Iron ore price between robust demand and rising supply
by David Fleschen
The price of iron ore appears to have completed its interim correction and is trading at around USD 115 per tonne on SGX in Singapore. It is likely to be supported by the record high steel production in China. The National Statistics Office reported earlier this week that steel production in September rose by 10.9% year-on-year to 3.09 million tonnes per day - an all-time high. This was the fourth consecutive month in which China produced more than 3 million tons of steel per day. Projected for the year as a whole, steel production is on course for a record high.
The World Steel Association publishes its data on global steel production today. In line with the high production, Chinese steel producers are requesting a lot of iron ore, which has been reflected in exceptionally high iron ore imports in recent months. However, this has also led to an increase in inventories, which currently stand at around 128 million tons. Moreover, the robust demand is offset by a noticeable increase in the supply of iron ore, which market participants seem to be ignoring in their approach. In recent days, two of the three largest iron ore producers have reported significantly higher iron ore production and sales for the third quarter. All three have reported that they are well on track to meet their targets for the full year. In the case of the producer from Brazil, this means a further significant increase in production in the current quarter. Accordingly, the seaward iron ore market should be better supplied, especially as the seasonally weaker demand period is now approaching in China. Therefore, like the market - the iron ore forward curve is in backwardation - experts expect iron ore prices to decline in the coming months.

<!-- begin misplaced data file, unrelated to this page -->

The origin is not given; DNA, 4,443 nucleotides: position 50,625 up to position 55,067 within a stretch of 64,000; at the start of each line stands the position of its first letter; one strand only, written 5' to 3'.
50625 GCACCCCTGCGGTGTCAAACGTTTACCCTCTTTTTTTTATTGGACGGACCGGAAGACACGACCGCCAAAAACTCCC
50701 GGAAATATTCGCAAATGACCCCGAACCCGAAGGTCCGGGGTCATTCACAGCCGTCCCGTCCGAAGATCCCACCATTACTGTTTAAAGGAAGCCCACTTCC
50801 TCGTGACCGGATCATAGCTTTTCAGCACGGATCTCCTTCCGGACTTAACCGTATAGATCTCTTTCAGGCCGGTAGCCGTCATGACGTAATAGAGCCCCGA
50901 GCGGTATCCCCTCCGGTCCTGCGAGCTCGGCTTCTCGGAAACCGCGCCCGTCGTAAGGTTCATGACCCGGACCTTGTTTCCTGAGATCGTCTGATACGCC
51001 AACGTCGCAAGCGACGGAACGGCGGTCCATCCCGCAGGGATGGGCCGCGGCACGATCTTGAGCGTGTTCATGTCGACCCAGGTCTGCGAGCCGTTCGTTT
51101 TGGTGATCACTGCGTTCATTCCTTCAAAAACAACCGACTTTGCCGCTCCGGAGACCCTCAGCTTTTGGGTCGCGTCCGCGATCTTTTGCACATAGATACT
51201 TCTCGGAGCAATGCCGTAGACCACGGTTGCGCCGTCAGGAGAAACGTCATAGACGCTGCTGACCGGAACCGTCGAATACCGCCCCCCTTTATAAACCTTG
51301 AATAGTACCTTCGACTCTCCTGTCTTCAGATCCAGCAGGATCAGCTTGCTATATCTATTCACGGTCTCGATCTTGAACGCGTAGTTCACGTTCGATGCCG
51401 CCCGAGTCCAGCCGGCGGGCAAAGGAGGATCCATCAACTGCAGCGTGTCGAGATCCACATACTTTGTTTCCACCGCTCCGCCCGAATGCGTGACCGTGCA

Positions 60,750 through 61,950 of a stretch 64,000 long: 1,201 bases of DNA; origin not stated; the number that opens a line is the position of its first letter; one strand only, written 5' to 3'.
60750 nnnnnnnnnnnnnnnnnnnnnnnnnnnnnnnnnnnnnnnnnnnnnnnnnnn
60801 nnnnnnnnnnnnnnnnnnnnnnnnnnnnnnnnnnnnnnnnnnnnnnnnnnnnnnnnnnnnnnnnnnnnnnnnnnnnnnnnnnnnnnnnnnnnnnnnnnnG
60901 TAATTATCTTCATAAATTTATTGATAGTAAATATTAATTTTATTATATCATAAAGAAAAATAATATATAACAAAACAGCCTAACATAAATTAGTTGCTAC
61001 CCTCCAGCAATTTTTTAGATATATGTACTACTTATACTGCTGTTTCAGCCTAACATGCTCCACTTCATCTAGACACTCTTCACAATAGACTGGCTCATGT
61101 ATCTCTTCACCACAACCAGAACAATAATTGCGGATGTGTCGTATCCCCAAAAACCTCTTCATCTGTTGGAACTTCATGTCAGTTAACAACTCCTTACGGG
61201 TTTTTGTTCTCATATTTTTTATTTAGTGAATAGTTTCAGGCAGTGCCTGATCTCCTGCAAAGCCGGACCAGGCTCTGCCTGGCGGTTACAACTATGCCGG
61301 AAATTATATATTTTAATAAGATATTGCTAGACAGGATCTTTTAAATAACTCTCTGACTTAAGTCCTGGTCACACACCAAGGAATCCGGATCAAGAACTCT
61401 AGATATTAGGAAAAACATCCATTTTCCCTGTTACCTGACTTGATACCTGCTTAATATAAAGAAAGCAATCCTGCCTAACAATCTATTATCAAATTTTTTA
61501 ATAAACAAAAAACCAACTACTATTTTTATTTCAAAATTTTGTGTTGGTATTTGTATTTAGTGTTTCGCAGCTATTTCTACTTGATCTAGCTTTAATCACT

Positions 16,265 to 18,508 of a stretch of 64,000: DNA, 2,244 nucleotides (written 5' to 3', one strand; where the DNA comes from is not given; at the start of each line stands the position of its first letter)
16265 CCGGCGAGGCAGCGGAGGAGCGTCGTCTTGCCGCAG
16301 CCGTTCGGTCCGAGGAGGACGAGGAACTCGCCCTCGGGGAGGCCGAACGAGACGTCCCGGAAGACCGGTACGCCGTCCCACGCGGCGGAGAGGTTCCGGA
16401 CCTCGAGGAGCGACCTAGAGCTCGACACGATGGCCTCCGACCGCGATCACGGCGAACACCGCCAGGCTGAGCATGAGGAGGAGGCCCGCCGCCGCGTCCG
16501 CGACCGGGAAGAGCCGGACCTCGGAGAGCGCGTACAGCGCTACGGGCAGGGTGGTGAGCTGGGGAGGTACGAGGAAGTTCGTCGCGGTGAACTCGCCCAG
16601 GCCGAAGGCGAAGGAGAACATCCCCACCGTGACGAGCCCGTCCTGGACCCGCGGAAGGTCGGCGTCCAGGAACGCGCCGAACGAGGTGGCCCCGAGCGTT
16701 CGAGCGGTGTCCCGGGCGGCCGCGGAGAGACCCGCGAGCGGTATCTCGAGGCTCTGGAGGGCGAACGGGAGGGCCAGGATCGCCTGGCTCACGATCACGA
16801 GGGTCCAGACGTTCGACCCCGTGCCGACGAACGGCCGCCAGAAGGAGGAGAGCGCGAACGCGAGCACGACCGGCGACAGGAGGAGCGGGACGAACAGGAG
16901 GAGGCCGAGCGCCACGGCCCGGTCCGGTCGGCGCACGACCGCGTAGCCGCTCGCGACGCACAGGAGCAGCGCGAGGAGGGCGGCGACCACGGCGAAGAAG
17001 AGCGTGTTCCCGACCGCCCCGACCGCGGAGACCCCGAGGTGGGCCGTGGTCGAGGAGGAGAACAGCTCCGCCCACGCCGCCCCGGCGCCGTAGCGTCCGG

Source: Commerzbank Research, Photo: Fotolia